Mar 13, 2015

5 Characteristics of Caregiving Excellence

Caregiving has wonderful rewards, but can also be very difficult.

Alzheimer's care and Dementia care Caregiver Love | Alzheimer's Reading Room

By Angil Tarach-Ritchey RN, GCM
Alzheimer's Reading Room

Relationships can be tested to the limit when there is a caregiver and care recipient within a family relationship.

What are the characteristics that an excellent caregiver has? I believe there are 5 core qualities an excellent caregiver possesses.

1. Empathy

My belief is empathy is the #1 core characteristic of an excellent caregiver. I often question if this is inherent within us or this is something which can be learned?

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I tend to believe it’s a lot of inherent and a big mix of environment. I also believe there are degrees of empathy. Some can empathize more than others. If you can totally put yourself in the place of who you are caring for, you will do nothing but provide excellent care.

The question is always how would I want to be treated and taken care of under these circumstances? If that is the core basis for how you provide care you will provide caring, compassionate, and dignified care with a great attitude.


Someone who is in need of care has lost some degree of independence. They have to be able to depend on the person or people providing assistance to them.

Imagine being unable to obtain your own meal, bathe yourself, get dressed, or go to the bathroom independently. Imagine the feelings involved when you lose that independence and have to ask for help. Imagine having no one to count on when you need them.

It is difficult enough for a person to lose independence without having the added burden of finding someone reliable to help them. When you provide care, it is crucial that you are dependable. So many vulnerable seniors’ lives depend on the assistance and care of another to live a safe and happy life.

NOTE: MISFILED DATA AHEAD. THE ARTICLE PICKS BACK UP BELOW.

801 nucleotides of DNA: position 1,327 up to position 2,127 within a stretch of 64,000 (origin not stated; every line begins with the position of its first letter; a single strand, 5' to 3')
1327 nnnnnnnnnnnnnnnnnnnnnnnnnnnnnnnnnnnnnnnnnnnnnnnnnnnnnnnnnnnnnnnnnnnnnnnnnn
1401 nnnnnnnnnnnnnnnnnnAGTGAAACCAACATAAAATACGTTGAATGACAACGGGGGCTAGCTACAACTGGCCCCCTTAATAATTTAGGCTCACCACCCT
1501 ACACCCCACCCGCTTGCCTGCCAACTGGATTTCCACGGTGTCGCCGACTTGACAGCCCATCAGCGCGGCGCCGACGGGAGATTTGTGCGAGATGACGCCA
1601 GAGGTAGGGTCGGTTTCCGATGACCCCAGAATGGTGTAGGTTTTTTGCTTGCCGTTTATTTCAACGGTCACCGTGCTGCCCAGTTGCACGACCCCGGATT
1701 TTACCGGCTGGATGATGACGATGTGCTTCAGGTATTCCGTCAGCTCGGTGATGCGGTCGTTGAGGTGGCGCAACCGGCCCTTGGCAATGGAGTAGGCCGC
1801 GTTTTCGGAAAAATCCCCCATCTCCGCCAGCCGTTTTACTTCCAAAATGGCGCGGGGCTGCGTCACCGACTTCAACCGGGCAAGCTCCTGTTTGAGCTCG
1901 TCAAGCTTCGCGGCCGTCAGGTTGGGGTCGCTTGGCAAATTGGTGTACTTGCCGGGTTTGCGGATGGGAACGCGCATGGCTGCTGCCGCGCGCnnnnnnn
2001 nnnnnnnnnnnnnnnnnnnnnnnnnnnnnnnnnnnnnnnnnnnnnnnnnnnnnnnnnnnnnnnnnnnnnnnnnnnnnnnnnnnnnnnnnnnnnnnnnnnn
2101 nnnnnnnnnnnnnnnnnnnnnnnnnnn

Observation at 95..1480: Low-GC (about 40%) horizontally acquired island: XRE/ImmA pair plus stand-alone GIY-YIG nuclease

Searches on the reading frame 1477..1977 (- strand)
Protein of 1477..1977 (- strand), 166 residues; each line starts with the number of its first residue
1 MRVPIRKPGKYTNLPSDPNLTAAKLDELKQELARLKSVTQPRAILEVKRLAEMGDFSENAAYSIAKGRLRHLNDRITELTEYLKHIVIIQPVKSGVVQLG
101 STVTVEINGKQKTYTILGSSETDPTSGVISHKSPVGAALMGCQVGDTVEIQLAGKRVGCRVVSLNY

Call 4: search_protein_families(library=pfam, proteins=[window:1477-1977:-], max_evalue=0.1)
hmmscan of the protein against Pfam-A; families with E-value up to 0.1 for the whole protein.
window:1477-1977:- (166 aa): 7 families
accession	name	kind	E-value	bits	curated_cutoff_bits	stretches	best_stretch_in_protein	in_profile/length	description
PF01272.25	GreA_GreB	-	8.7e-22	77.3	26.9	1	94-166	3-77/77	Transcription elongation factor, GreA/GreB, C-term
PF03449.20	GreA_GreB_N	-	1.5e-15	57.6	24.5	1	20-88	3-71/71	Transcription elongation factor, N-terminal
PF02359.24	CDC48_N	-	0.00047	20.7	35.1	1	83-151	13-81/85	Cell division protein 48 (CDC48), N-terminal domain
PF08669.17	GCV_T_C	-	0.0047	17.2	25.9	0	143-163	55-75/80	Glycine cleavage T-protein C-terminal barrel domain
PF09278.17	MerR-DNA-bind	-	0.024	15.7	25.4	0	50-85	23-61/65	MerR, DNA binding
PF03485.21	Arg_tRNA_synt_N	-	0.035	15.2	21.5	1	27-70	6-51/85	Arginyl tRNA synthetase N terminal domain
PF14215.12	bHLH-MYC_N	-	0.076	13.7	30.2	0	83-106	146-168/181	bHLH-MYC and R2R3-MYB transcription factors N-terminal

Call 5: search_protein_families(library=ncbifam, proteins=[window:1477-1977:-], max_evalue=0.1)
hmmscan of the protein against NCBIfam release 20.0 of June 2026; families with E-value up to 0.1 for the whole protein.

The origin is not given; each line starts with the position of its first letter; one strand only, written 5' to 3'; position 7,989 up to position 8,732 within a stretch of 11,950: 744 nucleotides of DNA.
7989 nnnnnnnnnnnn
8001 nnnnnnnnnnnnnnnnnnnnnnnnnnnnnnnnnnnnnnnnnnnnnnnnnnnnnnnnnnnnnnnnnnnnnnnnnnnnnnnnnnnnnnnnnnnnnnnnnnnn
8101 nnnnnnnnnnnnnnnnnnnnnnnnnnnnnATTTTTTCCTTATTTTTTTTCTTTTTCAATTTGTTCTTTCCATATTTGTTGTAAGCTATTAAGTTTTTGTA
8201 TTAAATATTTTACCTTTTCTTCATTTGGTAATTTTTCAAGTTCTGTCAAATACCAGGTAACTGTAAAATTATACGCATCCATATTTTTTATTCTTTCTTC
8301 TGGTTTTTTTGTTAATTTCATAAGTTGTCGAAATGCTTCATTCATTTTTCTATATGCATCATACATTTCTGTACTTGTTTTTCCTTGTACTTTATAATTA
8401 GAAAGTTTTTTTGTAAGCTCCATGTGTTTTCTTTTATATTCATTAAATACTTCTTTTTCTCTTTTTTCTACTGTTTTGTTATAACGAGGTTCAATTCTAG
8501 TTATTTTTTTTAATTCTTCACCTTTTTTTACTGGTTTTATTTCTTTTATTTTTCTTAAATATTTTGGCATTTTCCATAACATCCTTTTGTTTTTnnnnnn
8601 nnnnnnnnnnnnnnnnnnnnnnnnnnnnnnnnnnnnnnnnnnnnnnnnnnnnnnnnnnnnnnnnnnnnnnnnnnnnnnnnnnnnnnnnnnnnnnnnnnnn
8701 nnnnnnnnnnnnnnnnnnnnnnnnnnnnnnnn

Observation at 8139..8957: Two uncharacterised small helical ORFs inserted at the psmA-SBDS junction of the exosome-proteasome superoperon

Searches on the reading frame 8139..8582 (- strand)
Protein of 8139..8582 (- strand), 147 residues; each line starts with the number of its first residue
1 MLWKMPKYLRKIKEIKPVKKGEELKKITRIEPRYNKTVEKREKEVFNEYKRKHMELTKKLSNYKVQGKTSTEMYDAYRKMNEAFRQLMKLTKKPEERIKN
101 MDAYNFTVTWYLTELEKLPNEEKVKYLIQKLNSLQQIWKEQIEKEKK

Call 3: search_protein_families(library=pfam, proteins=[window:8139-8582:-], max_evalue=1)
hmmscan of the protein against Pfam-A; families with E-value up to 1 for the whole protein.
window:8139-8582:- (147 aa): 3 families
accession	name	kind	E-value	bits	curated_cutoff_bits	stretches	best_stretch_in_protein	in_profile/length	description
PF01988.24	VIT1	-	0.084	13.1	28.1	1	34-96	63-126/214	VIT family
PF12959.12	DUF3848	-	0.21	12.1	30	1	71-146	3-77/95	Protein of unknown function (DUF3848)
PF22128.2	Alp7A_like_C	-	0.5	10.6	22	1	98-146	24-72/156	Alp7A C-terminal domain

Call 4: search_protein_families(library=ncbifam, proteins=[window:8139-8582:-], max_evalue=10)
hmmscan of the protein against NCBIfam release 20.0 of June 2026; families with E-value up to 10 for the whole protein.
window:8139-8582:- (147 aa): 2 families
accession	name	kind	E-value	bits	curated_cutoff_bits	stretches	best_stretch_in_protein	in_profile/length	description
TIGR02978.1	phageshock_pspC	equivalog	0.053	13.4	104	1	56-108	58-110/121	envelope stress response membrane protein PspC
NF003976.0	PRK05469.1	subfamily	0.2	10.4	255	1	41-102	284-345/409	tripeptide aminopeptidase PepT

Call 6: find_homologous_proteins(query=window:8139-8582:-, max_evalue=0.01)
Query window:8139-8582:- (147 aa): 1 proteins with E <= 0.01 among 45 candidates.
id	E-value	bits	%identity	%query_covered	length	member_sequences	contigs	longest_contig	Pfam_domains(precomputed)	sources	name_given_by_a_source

Besides children, most care recipients are elderly. As we age our bodies no longer move the way they used to. Add an injury, or physical illness and movement is more difficult, slower and may be painful.

Parts of our bodies may not work at all, such as after a stroke, or with a disease such as advanced Parkinsons, or arthritis. With an illness of the brain, such as Alzheimer’s there is memory loss, and loss of the ability to process information.

These are some of the examples that would cause someone to move slowly, respond slowly or repeat conversations. It takes a patient person to provide care when we can move and process quickly, but the person we are assisting cannot.

I often see caregivers contribute to loss of independence because of impatience. We are in a hurried society and typically spend our lives in a fast pace. It can be difficult to slow down to the pace of the person we are caring for, but it is crucial in excellent caregiving.

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A good rule is to allow a person to do as much as they can for themselves, and to avoid doing things for a person they can do for themselves. Doing too much contributes to the loss of physical abilities and increased dependence. It can also damage the dignity of a person and this that is an important part of their mental health and quality of life.

Give the care recipient ample time to comfortably be assisted with their activities of daily living (ADL’s), and to complete as many tasks as possible on their own. If you aren’t patient, you will end up providing more care, not less. Use the time to slow down your hurried life and enjoy the process of caregiving.